In August of 2013, Minnesota fully recognized and legalized same-sex marriage. A couple of years later, federal law followed suit. Through it all, Gjesdahl Law has advocated for Minnesota’s lesbian, gay, bisexual, and transgender citizens.
Yet, LGBTQ individuals continue to face unique legal challenges, navigating outdated laws and court practices relative to marriage, divorce, child custody, and adoption.
All Families Are Loved
At Gjesdahl Law, we both celebrate and care for families whenever we have the chance. When Minnesota legalized same-sex marriage, Gjesdahl Law joined the celebration, providing cupcakes at Clay County’s midnight mass marriage. Our cultural identity defines “family” as unlimited by considerations of sexual preference or gender identity. We are committed to equality and respect.
Obergefell v. Hodges, a landmark civil rights case, legalized same-sex marriage. Where there is marriage, of course, there is divorce. A same-sex divorce is a little different than any other divorce. It is emotionally difficult and involves the central components of our lives, our relationship with our children, the distribution of our assets, and our future standard of living.
Minnesota recognizes two kinds of assets. There are “non-marital assets,” and each party keeps their own. Such assets include premarital, inherited, and gifted assets. Everything else is a “marital asset” and the value of the total amount of such assets is usually divided equally. Determining whether assets are marital or non-marital can be complex. So can correctly identifying each assets value. It helps to have an experienced divorce attorney on your side.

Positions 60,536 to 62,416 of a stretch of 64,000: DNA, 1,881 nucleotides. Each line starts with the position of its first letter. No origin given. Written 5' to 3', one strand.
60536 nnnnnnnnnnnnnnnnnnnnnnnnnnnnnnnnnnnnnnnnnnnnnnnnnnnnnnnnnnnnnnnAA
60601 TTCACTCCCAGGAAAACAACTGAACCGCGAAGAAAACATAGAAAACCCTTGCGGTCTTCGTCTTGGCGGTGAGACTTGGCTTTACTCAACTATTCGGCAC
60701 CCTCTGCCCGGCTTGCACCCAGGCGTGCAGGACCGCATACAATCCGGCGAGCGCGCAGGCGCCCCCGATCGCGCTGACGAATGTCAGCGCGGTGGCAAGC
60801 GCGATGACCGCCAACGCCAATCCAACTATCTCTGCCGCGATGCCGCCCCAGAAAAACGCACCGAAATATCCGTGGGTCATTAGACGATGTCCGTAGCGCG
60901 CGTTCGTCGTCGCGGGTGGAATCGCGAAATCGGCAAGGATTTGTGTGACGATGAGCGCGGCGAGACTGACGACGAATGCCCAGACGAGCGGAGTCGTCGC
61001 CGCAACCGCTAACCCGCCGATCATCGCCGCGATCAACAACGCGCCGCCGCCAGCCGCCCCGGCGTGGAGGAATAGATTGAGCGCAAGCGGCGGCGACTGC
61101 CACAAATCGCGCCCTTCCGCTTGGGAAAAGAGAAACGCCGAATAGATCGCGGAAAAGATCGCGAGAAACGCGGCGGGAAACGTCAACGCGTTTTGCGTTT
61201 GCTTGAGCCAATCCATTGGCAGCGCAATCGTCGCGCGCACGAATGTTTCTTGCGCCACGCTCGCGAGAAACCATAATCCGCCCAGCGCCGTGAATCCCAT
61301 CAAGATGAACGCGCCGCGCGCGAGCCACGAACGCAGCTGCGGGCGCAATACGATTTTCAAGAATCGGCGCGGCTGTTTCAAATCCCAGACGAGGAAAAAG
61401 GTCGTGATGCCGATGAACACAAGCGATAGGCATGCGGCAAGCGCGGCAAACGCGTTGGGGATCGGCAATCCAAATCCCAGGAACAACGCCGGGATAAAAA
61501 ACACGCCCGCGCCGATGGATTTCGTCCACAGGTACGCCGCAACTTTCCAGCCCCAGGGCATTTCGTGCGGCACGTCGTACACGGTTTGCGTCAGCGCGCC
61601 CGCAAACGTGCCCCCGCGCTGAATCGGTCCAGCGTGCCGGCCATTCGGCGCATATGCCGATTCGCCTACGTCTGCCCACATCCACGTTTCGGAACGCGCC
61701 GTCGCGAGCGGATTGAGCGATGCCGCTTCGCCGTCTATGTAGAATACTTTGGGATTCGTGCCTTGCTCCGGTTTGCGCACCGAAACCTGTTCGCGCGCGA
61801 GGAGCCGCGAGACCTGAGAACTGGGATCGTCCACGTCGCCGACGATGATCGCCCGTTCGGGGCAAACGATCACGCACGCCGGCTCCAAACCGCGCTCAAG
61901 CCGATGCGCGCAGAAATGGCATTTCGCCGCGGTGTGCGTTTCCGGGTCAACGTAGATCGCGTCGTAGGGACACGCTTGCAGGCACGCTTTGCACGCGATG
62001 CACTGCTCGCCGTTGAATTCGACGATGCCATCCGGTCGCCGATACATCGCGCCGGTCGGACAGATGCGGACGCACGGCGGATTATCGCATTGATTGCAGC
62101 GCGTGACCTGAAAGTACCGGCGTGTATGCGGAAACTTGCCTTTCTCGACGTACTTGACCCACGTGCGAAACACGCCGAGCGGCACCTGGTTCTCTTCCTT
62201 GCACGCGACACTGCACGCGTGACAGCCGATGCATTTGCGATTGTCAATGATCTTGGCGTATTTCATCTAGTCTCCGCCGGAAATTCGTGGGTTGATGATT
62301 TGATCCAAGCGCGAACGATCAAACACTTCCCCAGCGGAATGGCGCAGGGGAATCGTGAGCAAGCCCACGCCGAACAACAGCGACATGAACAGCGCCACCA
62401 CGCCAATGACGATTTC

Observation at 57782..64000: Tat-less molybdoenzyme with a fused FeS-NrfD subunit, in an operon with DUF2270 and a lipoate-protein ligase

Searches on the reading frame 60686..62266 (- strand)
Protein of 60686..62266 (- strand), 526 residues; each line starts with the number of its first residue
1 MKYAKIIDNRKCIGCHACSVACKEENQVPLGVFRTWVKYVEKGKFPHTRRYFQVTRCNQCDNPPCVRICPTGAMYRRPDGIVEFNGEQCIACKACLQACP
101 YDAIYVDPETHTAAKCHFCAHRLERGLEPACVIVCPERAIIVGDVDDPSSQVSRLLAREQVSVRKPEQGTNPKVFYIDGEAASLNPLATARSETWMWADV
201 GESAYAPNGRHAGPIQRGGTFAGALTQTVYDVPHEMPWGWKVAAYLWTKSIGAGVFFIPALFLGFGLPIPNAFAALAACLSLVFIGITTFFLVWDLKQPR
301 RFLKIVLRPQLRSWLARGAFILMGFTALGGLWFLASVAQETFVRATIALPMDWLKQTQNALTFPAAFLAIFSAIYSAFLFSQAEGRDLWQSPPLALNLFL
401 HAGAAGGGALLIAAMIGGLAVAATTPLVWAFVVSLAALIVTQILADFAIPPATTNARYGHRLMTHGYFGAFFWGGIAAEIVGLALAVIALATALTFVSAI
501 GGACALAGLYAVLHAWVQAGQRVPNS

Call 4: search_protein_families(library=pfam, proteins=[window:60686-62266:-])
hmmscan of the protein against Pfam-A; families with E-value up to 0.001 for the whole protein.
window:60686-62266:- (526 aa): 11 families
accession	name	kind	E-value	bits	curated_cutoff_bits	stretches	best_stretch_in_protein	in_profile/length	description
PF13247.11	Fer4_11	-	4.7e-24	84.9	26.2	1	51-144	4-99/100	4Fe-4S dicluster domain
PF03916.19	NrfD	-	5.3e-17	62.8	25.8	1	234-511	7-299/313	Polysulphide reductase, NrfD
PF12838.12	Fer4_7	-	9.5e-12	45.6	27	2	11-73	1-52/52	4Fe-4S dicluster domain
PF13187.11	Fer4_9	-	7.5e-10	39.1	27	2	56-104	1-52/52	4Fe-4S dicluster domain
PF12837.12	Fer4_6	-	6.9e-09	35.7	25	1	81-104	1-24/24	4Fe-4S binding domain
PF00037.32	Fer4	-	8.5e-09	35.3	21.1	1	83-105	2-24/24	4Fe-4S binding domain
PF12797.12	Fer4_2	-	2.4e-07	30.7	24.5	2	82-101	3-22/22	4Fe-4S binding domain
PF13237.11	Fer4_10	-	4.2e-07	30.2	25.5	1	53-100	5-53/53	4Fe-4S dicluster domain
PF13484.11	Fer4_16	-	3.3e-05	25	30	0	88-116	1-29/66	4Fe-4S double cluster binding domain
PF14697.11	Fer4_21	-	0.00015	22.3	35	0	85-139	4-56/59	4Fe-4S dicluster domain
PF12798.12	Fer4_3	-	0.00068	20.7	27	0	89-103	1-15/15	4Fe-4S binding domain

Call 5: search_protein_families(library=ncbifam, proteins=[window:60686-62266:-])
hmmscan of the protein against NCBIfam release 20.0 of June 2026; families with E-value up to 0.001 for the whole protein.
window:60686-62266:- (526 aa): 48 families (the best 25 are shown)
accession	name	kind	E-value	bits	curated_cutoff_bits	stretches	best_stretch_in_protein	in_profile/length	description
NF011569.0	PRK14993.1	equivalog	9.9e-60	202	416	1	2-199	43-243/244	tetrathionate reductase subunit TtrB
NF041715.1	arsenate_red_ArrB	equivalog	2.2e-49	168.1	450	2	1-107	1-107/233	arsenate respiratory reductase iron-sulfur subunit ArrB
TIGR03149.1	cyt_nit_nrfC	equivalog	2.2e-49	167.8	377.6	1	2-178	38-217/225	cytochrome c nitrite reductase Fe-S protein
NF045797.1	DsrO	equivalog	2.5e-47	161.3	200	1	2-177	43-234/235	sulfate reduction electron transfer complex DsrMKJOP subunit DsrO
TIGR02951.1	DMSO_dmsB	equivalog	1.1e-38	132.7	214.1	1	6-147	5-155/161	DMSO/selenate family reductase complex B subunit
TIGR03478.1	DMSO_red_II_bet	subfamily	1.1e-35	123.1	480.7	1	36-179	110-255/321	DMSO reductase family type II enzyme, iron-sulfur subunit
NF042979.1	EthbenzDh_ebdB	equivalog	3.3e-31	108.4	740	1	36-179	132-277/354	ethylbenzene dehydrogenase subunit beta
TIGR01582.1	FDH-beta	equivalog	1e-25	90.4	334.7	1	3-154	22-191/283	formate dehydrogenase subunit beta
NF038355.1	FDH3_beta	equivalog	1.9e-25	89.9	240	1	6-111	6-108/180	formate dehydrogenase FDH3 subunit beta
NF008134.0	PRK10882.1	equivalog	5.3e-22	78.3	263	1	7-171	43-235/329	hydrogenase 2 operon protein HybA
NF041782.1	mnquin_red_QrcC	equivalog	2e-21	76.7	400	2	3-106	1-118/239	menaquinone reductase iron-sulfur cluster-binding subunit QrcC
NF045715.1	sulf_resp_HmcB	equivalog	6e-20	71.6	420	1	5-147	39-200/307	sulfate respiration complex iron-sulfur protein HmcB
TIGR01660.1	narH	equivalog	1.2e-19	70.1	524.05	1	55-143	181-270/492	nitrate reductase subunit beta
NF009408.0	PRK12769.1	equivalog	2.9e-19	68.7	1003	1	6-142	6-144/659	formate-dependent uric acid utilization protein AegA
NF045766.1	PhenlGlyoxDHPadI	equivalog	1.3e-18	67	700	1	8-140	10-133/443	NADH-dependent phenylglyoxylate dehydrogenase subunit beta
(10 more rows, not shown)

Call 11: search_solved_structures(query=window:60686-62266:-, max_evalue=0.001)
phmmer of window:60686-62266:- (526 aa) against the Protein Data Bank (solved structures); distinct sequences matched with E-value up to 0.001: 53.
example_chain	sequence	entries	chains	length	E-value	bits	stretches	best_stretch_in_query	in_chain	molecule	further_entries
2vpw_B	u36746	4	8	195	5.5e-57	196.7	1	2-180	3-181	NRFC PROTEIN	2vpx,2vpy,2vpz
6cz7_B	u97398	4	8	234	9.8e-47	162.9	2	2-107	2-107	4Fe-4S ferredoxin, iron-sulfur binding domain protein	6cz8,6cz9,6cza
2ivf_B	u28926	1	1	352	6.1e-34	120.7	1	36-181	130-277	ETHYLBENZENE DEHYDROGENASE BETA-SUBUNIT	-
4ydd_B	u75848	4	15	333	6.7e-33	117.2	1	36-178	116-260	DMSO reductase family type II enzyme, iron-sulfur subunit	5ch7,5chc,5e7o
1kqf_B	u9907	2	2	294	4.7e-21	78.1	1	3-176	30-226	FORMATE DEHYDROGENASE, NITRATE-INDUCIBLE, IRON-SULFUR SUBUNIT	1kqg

In Minnesota, determining custody in a same-sex divorce is no different than in an opposite-sex divorce. The Court assesses a series of considerations known as “the best interests of the child” factors. The court’s goal is to create an individualized parenting plan that serves those interests. Learn more about child custody in Minnesota.
Gay adoption is legal and recognized in Minnesota. Single or married adults may petition for adoption regardless of their gender and sexual orientation. Likewise, an individual can petition to adopt a same-sex partner’s child. The largest adoption agency in the state, MN ADOPT (formerly known as Minnesota Adoption Resource Network), helps same-sex partners adopt.
Birth certificates in Minnesota identify parents as Parent and Parent rather than Mother and Father.
If an unmarried LGBTQ individual has a child or adopts a child, their partner, has no legal custody of the child. The other parent must go through the step-parent adoption process in order to have a legal relationship with the child.